72458904I’ve had a lifelong obsession with reading material of all kinds. This, combined with my endless curiosity as a child, led to the discovery of a few very-adult books that I (rightfully) got into a lot of trouble for reading. Looking back, these pieces seem perfectly tame, but they were far from kid-friendly.

A few real-life banned books:

Disappearing Acts, Terry McMillan. Like nearly all Black 30-somethings in the ‘90s, my mother was a huge fan of Ms. McMillan. Unbeknownst to her, so was I. As she brought them home, I read them, beginning with Mama and ending with How Stella Got Her Groove Back. And she never would have known if I hadn’t let Disappearing Acts fall into the tub while I was deeply engrossed in Franklin and Zora’s love story…

Sex and the City, Candace Bushnell. Sarah Jessica Parker’s curly-haired image was enough to get me to sneak and catch episodes of “Sex & the City” in middle school. Those snippets of the show made me want to furtively get a look at the book, which was, satisfyingly, even more racy than the show. I quickly shared with my schoolmates.

The Color Purple, Alice Walker. I was always warned by concerned old folks that this book was way too mature for a kid to read, so of course I tried really hard to get my hands on it. But since it wasn’t in my elementary school’s library nor in the kiddie section of the public library I had to wait until my younger classmate snuck a copy onto the school bus. After she read a couple of disturbing pages aloud, I hastily agreed with my family and didn’t pick the book up again until college.

Exclusive, Sandra Brown. For the uninitiated, Sandra Brown is a romance novelist turned romantic thriller writer whose novels are about 50/50 mystery and sex. I vividly remember whispering steamier passages to my friends during school breaks in seventh grade after I “borrowed” a copy of this book from my teenaged sister.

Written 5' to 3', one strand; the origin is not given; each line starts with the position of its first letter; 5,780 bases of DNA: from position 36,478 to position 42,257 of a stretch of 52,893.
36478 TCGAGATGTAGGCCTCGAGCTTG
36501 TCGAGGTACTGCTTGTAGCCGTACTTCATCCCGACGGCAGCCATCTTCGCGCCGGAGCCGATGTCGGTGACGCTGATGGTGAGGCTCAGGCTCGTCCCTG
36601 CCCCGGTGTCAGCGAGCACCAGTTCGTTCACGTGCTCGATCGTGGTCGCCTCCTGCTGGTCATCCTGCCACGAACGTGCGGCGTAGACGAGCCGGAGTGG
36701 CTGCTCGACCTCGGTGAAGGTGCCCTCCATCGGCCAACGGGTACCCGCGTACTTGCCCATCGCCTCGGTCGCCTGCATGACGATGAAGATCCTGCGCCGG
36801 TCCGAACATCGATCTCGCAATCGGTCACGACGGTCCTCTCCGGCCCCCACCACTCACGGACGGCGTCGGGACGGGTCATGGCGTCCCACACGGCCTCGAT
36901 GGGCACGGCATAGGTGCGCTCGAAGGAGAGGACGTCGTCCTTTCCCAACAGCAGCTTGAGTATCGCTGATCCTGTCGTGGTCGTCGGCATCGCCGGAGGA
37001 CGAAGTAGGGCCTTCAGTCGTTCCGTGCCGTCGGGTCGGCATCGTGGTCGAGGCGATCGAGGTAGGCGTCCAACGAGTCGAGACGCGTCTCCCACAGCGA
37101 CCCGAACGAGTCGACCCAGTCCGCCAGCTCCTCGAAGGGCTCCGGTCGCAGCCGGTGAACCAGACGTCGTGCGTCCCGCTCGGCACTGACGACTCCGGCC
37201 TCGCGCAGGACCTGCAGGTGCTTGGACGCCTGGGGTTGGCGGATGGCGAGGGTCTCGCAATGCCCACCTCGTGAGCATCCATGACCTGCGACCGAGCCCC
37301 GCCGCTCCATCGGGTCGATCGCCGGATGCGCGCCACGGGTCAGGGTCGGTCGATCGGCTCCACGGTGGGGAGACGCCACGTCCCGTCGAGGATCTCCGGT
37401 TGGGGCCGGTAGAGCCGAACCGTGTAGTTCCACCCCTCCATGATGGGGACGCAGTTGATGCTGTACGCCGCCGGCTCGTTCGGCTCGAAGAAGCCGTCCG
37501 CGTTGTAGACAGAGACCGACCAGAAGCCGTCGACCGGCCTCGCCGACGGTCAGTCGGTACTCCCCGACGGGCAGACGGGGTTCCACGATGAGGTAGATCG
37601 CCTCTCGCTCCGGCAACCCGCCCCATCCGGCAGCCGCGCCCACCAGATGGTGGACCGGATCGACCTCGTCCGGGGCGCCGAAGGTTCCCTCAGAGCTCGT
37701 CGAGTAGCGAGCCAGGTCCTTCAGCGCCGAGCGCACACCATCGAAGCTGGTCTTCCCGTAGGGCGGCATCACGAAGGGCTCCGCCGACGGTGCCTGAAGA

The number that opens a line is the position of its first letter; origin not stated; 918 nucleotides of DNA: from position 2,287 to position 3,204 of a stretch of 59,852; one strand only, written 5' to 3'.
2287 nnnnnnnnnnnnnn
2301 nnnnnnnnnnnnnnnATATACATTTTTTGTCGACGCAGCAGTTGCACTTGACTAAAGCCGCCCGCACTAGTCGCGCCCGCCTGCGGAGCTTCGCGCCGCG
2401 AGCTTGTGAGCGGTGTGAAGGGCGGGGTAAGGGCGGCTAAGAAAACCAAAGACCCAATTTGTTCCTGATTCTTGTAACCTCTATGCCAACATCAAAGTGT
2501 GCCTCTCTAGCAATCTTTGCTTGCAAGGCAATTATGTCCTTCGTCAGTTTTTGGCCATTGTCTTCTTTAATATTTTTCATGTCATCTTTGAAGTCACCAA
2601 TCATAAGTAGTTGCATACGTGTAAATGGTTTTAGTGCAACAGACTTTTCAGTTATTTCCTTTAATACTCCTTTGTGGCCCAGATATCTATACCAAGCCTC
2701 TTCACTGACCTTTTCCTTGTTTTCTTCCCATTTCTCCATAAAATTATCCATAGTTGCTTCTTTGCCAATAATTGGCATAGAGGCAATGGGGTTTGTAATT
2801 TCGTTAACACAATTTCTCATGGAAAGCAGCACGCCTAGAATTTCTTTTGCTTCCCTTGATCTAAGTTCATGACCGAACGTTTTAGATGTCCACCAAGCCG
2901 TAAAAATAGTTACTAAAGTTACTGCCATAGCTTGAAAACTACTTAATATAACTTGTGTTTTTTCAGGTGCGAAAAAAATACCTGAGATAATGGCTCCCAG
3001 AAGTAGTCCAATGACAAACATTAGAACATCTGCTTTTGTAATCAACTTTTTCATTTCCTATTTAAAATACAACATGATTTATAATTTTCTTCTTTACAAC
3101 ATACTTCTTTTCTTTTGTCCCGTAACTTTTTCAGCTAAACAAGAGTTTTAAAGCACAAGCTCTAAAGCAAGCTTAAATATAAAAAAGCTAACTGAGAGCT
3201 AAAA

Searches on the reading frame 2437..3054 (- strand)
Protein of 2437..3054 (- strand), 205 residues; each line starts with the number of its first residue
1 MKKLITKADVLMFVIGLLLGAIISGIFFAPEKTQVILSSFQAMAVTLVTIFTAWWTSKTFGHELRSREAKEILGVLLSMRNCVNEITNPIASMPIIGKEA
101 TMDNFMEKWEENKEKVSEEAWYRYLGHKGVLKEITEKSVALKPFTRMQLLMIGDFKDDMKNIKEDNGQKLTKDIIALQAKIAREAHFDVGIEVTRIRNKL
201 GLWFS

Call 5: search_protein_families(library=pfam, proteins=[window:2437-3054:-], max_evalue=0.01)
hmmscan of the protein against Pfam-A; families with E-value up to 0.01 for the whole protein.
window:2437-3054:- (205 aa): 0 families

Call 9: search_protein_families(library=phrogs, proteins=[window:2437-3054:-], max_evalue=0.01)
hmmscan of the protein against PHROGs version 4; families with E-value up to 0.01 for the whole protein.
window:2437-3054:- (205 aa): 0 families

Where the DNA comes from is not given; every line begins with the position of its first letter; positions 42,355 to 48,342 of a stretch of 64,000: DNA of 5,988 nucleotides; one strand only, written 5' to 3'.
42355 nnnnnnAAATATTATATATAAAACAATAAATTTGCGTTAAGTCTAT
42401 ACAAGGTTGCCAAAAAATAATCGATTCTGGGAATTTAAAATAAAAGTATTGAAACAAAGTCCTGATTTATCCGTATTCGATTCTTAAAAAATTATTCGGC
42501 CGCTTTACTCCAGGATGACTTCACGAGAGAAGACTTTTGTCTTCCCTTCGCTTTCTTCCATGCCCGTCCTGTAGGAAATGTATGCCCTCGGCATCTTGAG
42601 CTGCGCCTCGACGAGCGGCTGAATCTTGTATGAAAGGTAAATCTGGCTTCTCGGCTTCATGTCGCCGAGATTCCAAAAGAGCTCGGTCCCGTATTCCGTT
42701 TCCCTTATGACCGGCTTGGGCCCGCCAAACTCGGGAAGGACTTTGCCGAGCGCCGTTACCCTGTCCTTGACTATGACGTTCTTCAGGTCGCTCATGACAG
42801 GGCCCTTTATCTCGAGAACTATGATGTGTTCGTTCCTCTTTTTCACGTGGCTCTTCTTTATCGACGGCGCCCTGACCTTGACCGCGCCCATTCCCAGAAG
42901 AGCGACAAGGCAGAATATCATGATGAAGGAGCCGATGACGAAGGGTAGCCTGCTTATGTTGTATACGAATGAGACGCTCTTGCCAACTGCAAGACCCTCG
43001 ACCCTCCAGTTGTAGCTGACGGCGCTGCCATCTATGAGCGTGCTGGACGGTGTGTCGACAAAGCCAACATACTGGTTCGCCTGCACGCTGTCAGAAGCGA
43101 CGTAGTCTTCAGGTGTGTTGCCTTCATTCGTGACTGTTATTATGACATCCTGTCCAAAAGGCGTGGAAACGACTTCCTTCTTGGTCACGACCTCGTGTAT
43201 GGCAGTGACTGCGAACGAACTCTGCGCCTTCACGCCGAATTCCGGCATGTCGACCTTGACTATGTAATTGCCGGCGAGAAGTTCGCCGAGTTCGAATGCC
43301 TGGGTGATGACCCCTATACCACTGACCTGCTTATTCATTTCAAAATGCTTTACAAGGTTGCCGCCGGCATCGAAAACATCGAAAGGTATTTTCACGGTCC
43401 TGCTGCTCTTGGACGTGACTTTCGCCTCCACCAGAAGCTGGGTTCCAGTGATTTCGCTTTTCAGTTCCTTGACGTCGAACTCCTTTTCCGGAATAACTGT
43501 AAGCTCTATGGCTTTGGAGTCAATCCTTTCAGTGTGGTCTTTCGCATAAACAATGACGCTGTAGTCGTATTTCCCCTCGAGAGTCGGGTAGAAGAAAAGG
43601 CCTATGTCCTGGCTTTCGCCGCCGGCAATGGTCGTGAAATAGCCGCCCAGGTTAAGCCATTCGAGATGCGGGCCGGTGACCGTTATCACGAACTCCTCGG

Anything by Zane. Luckily I was away at college by the time these Erotica books became popular (no sneaking around!). But had I discovered Zane’s graphic prose a precious few years earlier, I would have been ripe for severe punishment based on the titles alone.

Clutchettes and gents – what books got you in trouble?

22 Comments

  1. Dalili

    Mils and Boon. My Mum didn’t say a word, she just replaced the books I’d hidden with Famous Five, Nancy Drew, Secret Seven or Hardy Boys books. LOL!

    • grateful

      exactly!

      i’m familiar with all those. miss enid blyton.

      are you…African?

  2. Dalili

    Hi grateful!

    LOL, I didn’t think anyone would relate. & yes, I am African. :-)

  3. My mom had a severe love of reading and encouraged me to have the same, so nothing was really “banned” for me. I read all her Jackie Collins books (and I still collect all the hard covers), Jacqueline Susann, VC Andrews (can’t forget Flowers In The Attic) and I used to love me some Iceberg Slim. :)

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